On Wed, Jan 8, 2020 at 10:01 AM Miroslav Suchý <msuchy(a)redhat.com> wrote:
I want to sum up what happened in Copr during 2019. At the end of this email, you can see
our TODO list and cast your
vote on what we should focus on.
Thanks for all this work, COPR is super useful.
During the year 2019:
* we added native AARCH64 builders
* we added emulated ARMhfp builders
* released eight new versions of Mock including features as Jinja templates in configs,
subscription-manager support, which enables us to build on top of RHEL, Fedora Toolbox
support, and container image
support which allows building using incompatible RPM.
To give credit - some of these Mock's features were contributed by community
* We removed outdated chroots, which allowed us to reclaim terabytes of disk space. At
the same time, we give you the
option to keep those old repos if you want them.
* we provided RSS feed
* we added project discussions by integration with https://discussion.fedoraproject.org
* your project can be marked as temporary, and we delete it automatically after a
specified amount of days. This is
great for CI projects.
* we migrated from fedmsg to fedora-messaging
* we provide anonymized DB dump so that you can play with our data
* you can pin your favorite projects now
* thanks to Amazon, we can use AWS for builders for free, which allowed us to use more
* user Iucan rebuilds all R packages from CRAN for Fedora
* we are contributing to speed up createrepo_c, because that one is our biggest
bottleneck. For projects like Cran or
python rebuilds, the createrepo task runs longer than the build of package and cannot be
* Many interesting projects appeared in Copr and we wrote about them
* Added per-package config option to blacklist the package from building against
* Added support for multilib projects https://pagure.io/copr/copr/issue/1181
* Refined modularity support, module dependency, module_hotfixes flags, ...
* Copr permissions can now be set via API and CLI.
* Removing old builds automatically, per option that only keeps a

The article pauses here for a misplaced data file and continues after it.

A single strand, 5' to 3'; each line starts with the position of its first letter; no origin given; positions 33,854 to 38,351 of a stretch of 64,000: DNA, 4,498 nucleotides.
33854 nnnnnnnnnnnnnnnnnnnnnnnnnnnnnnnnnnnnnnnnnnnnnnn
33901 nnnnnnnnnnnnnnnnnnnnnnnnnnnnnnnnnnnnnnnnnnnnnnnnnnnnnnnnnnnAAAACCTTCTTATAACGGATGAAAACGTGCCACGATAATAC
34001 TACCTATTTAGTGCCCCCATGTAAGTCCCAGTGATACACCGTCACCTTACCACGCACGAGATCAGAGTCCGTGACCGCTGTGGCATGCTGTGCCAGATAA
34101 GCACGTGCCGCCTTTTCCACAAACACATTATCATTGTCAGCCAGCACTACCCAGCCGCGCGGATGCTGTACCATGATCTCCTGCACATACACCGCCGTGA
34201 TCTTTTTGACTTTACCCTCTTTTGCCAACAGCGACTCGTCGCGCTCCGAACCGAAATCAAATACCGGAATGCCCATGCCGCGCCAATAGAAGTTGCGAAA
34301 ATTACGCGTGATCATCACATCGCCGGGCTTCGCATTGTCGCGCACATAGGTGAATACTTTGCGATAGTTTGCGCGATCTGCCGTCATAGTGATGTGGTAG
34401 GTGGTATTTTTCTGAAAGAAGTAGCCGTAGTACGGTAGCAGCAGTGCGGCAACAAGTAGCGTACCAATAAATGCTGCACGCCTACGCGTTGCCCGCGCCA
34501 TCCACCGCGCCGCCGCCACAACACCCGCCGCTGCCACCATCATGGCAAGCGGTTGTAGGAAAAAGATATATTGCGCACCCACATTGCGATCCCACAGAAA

maximum number of builds per given package.
How do I actually enable this? I can't find it, neither in the web
interface, nor in copr-cli.
It would be useful to have this set up for my elementary-nightly COPR,
since there are 10000+ builds in there, accumulated since 2015, and I
really only need it to keep the ~5 most recent build entries per
What are our plans for 2020? We have some mandatory tasks:
* migrate to new datacenter together with the whole fedora-infrastructure
* install and use new and bigger storage
Yet we have quite a long list of RFEs and tasks to do. As **you** are our customers, I
would like to hear your opinion
on what is crucial for you.
Please cast your vote here:
> * allow more parallel builds - everyone wants faster builds. I am afraid we cannot
speed up the build itself, but we
> can focus on allowing us to run more builds in parallel to handle peaks.
> * Mock development - we spend a lot of time on Mock development. We utilize those
new features in Copr, but they are
> useful even for your local workflow with Mock. Should we spend more time on
> * build Flatpak application from your project - we have a viable idea how to build
Flatpak app from your project with
> just a few clicks, and we can upload the result to some registry. E.g., to
> * new commands for our API and copr-cli
> * run lints like rpmlint or rpm-inspect after each build and give you hints on how
to improve your spec files
> * automatically rebuild PyPI and Rubygems - we already did this in the past, but we
did not rebuild it for new Fedoras
> * allow you to vote for quality of the project with thumbs up/down and high quality
repos automatically promote and
> will enable them as one big repo of "editors pick".
> * focus on rpm spec generators - See
what we support
> right now.
> * add emulated architecture s390x - while we would like to add native architecture,
it will likely not happen next
> year, but we can do builds using QEMU.
> * add RHEL as a target - right now you can build on top of CentOS, but we can allow
you to build on top of RHEL
> * better automatic builds triggered by GitHub, Gitlab, aka mimic the Copr CI we have
for Pagure - git server sends
> request - copr replies back with build status
> * runtime dependency config between copr projects, so `dnf copr enable
<user/foo>` enables other projects transitively
> * something else - is something blocking you from using Copr? Please share it with
> Please cast your vote here:
> Miroslav Suchy, RHCA
> Red Hat, Associate Manager ABRT/Copr, #brno, #fedora-buildsys
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